Mental health is an issue largely ignored until a few decades ago, but with the spread of the Internet and popularity of apps, it is now easier for people who are victims of mental stress and illness to come out and talk about it openly. It is possible to maintain anonymity in the virtual world, making it easier for such people to speak up, instead of bottling up their emotions.
Shipra Dawar, Founder and CEO of epsyclinic.com, started the online emotional and mental well-being clinic when she felt the need for a fully-integrated platform offering mental health services with increased accessibility, which she thought only the online medium could provide.
Cutting down on the serpentine queues outside psychiatric clinics, putting the patient at ease, and letting them reach out for help from any place were the other advantages of such Internet offerings.
She started off her first ever venture just over three months ago and has been overwhelmed by the response the online clinic has been receiving. With visitors not only from all across the country but also from countries such as Sweden, Hong Kong and the US, epsyclinic is now providing its services globally.
“My main motive is to de-stigmatise mental illness and make it an issue more widely discussed. About 50 per cent of people go through mental stress but do not talk about it,” Dawar said.
Each of the 50 psychologists and therapists on board undergo a four to six week formal training before they deal with the patients online. The clinic works in a four-step process. The first session for every patient is free of cost and assessment-driven, following which a plan for further sessions is laid out and an online planner or a thought diary and exercises are shared with the patient.
After the first session, patients can choose their counsellor based on their profiles put up on the website and book appointments as per their availability and varied fee structures.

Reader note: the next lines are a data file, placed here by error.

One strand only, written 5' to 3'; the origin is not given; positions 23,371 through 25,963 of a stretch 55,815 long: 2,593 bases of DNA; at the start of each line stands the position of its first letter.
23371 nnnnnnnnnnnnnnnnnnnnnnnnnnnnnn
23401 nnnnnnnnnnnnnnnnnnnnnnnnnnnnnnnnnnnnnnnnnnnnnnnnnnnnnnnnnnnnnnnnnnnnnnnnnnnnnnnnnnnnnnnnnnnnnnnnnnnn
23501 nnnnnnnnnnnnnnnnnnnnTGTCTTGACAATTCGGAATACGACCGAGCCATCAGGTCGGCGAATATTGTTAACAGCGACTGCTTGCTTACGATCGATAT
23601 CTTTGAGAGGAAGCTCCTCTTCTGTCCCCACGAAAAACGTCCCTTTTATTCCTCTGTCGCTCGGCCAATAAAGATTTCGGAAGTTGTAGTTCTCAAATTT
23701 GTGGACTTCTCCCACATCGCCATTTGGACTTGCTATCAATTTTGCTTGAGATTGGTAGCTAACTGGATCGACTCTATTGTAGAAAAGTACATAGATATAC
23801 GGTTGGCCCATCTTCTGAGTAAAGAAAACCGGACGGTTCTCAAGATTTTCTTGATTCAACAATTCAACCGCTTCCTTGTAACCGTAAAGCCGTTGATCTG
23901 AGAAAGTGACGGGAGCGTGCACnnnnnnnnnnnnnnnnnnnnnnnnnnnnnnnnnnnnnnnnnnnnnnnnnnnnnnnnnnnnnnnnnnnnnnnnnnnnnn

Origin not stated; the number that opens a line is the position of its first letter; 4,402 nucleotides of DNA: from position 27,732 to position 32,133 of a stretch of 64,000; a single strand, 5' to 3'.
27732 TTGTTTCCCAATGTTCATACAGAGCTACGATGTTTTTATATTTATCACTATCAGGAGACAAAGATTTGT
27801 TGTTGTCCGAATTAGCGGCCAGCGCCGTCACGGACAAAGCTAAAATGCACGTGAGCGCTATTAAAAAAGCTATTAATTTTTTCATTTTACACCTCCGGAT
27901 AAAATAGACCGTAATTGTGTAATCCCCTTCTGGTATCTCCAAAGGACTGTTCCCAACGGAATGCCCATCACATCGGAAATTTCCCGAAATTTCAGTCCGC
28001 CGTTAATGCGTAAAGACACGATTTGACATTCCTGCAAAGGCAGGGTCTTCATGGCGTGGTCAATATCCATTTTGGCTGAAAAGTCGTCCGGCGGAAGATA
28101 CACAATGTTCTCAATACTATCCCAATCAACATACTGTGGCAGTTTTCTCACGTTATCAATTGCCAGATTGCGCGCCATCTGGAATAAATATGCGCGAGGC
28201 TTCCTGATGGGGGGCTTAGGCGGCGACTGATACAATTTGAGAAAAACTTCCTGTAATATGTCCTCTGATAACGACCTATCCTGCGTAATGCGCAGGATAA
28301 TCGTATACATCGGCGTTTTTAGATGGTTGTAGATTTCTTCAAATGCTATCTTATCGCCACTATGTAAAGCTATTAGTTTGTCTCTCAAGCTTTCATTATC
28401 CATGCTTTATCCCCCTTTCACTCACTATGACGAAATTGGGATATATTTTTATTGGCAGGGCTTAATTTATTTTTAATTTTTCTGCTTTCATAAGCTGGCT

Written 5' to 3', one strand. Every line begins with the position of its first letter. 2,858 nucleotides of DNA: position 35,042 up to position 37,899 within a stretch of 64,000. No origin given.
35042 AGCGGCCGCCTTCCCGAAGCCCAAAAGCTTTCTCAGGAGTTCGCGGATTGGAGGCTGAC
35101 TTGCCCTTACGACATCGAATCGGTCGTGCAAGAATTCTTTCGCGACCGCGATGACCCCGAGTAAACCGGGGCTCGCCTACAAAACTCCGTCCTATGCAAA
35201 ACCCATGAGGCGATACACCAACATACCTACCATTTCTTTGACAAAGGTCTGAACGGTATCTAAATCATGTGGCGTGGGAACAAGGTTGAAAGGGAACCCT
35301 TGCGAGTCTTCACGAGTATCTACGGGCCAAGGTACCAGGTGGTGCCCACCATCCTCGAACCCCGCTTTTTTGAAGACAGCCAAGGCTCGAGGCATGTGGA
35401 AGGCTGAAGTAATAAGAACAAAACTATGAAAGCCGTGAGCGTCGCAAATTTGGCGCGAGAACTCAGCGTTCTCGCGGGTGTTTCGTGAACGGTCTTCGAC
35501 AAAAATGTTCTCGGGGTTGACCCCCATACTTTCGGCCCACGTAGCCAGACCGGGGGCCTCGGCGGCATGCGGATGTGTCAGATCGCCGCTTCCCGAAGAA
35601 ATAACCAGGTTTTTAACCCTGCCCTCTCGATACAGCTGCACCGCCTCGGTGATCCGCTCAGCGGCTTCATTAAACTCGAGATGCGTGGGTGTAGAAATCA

“At e-psyclinic, we see a diverse bunch of patients each day between the age of 18 and 60, openly and comfortably discussing various issues, be it familial, personal or work-related stress. The predominant group seems to be men between the age of 25-40," she adds. The clinic provides services in 12 special areas, such as effective parenting, addiction, sexuality, lifestyle, and childhood and adolescence.
The beauty of a virtual clinic is that the patients can feel free to text, audio call or video chat with the counsellor or therapist at their convenience. Asked if the doctors and therapists on board also prescribe drugs to the patients, Dawar said they do, and: “In some cases where the patient really needs medication, we have also delivered the medicines to them in small batches”.
“I wanted this to be a very positive-outcome driven healthcare delivery which I have luckily managed so far. As my attempts continue to keep this approach consistent, I hope people will now be less hesitant to discuss their problems”, Dawar said.
She also said that a virtual clinic, so far the first in the world, had been set up earlier this week at Delhi’s Saket Select Citywalk Mall for live demonstration. Anyone can walk into the clinic, which has two consultation rooms, and experience a free session managed by e-psyclinic doctors and therapists. The clinic will also be used to conduct special awareness workshops.
As more and more start-ups pop into the Indian medical and health space, Dawar’s e-psyclinic, which is aimed at building normalcy around mental health issues, is not looking at raising funds from investors any soon.